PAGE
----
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April 02, 2015
7 tips to ensure that a close call doesn't become something worse

Are employees at your site encouraged to report near misses? Do you share lessons learned from these close calls to prevent actual incidents? Read on to find out why, and how, you should be doing this.

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According to the National Safety Council (NSC), a near miss is an unplanned event that did not result in an injury, illness, or damage. But it could have. “Only a fortunate break in the chain of events prevented an injury, fatality, or damage; in other words, a miss that was nonetheless very near.”

Much like a slight tremor that precedes an earthquake, near misses often occur in advance of more serious incidents. But when there’s no harm or damage, they are easy to overlook. At prevention-oriented workplaces, employees are encouraged to share their near miss experiences without fear of reprisal.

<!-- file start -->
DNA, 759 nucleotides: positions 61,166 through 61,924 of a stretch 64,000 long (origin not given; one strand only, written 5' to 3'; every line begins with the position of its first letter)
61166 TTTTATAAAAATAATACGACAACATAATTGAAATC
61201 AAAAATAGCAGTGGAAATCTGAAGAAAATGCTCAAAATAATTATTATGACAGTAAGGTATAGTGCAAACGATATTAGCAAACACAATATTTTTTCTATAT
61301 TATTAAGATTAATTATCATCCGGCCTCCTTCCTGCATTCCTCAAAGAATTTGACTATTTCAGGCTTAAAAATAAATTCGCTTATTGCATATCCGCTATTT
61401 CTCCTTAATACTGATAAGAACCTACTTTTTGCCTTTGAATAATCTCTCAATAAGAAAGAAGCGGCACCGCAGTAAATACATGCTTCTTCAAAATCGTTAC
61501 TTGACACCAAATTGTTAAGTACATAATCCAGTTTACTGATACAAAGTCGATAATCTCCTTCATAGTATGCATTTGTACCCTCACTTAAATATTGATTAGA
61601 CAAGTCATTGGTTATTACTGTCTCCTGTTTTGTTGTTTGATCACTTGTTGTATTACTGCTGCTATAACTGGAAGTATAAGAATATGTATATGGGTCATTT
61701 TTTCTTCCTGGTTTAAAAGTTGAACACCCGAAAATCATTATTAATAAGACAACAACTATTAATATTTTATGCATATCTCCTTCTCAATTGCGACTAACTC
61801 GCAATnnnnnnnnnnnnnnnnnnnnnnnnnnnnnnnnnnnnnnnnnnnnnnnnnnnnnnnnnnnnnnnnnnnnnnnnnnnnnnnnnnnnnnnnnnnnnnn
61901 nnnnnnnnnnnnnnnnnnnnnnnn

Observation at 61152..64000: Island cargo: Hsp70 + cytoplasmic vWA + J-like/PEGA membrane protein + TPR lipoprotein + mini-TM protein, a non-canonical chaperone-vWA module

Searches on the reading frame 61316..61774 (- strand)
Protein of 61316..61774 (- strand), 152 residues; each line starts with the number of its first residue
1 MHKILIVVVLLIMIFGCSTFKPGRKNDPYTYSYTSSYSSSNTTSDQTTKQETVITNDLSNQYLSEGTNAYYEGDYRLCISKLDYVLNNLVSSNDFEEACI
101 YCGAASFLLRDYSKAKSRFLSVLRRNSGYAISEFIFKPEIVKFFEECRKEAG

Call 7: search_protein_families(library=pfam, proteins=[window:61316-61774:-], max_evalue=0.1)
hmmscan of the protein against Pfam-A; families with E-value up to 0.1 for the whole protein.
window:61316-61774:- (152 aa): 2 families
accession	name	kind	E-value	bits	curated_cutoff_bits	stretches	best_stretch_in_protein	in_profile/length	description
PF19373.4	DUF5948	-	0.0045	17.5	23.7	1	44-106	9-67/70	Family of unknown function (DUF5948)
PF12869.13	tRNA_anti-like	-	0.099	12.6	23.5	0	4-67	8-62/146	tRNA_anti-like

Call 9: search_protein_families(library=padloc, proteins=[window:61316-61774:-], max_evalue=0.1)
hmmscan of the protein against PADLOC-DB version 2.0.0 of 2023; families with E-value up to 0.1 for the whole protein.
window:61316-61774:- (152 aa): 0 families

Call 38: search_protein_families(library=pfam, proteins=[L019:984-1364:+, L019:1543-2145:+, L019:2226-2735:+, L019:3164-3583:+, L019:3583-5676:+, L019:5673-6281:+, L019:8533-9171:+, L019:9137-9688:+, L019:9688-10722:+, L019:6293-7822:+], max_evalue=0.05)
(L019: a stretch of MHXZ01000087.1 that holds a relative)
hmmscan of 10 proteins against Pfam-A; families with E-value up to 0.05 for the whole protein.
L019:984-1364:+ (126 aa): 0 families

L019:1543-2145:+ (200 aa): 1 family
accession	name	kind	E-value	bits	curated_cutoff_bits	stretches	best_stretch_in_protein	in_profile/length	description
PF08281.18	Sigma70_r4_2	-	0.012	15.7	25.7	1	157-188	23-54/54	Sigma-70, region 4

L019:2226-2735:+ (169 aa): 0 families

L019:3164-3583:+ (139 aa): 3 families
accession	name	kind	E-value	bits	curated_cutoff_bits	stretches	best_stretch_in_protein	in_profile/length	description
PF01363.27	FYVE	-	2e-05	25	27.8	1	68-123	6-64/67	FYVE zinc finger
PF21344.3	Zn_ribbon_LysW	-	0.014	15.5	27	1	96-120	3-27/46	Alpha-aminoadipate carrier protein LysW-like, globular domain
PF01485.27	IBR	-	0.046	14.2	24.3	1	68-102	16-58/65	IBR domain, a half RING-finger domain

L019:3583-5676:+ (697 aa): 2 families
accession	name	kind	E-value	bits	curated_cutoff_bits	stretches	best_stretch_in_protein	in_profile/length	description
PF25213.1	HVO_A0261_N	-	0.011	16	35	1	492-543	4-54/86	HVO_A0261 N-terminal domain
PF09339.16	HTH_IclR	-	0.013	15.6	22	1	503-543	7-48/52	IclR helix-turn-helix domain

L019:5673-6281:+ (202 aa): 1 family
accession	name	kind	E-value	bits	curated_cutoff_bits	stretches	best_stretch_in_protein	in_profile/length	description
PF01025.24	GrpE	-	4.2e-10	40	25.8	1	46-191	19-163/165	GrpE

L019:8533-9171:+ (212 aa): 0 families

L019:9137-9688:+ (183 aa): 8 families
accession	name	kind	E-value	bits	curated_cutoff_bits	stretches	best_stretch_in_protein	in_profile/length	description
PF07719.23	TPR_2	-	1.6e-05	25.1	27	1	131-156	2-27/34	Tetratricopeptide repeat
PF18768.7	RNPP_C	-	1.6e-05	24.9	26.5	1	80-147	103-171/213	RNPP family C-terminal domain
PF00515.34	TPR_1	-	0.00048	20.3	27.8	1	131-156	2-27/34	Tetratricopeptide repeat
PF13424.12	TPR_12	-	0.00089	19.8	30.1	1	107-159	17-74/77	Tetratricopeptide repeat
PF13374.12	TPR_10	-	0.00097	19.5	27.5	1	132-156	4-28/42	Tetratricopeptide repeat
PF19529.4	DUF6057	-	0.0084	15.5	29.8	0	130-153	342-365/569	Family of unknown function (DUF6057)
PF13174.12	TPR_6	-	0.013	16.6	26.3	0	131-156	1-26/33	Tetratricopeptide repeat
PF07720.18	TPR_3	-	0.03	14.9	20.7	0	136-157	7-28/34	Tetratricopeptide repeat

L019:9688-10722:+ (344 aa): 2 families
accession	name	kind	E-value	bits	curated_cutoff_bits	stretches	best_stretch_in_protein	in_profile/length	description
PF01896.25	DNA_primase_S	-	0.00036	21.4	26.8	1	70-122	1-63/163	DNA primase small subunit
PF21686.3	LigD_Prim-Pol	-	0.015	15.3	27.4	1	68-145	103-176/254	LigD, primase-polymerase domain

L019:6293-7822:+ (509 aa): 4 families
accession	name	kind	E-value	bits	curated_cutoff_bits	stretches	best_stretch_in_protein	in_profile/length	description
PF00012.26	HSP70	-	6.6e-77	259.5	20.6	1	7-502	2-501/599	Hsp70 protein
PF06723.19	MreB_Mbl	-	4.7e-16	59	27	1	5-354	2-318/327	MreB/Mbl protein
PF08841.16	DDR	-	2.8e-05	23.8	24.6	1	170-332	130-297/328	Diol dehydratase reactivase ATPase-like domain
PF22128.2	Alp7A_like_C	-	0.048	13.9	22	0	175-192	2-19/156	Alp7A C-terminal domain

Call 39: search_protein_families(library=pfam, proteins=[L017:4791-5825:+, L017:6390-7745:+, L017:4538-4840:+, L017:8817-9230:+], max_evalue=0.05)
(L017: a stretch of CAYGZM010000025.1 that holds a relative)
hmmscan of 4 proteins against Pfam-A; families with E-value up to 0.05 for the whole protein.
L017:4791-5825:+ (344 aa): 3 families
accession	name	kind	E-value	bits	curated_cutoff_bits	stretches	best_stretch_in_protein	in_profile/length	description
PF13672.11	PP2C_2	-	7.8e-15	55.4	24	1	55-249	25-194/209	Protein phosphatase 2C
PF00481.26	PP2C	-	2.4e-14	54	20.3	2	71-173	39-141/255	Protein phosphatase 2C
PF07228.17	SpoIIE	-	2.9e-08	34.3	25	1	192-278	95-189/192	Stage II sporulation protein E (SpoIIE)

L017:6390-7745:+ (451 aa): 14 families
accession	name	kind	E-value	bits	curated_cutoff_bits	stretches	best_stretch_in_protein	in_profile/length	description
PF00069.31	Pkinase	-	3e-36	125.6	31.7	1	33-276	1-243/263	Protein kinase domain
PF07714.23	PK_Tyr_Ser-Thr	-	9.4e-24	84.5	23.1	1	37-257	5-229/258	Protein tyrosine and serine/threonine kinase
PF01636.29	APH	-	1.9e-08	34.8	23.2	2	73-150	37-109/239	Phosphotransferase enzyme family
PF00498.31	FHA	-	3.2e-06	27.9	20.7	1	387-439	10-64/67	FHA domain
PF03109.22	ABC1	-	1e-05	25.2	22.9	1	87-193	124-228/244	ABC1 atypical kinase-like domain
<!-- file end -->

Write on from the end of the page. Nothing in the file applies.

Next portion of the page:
Some experts estimate that for every worker fatality, as many as 10,000 unsafe acts are committed. When reporting occurs, the data gets discussed and changes can be made, reducing the chance for an actual injury or loss.

Tips to improve your near miss reporting program

Leaders set the tone for a no-blame reporting culture where near misses are fully investigated, just as actual incidents would be. Make sure you’re doing the following to get the most out of close calls:

  • Get employees involved in investigations.
  • Make sure your inquiry answers the big six questions: who, what, when, where, why, and how.
  • Distinguish between facts and opinions, although both should be presented.
  • Avoid automatically blaming the employee who was involved. Consider an anonymous reporting system.
  • Use findings from your investigation in toolbox talks, as part of safety training, and to improve policies and practices.
  • Consider motivating employees to report near misses, for example by rewarding them with recognition or a non-monetary treat.
  • Develop a reporting system that is easy for employees to understand and use.
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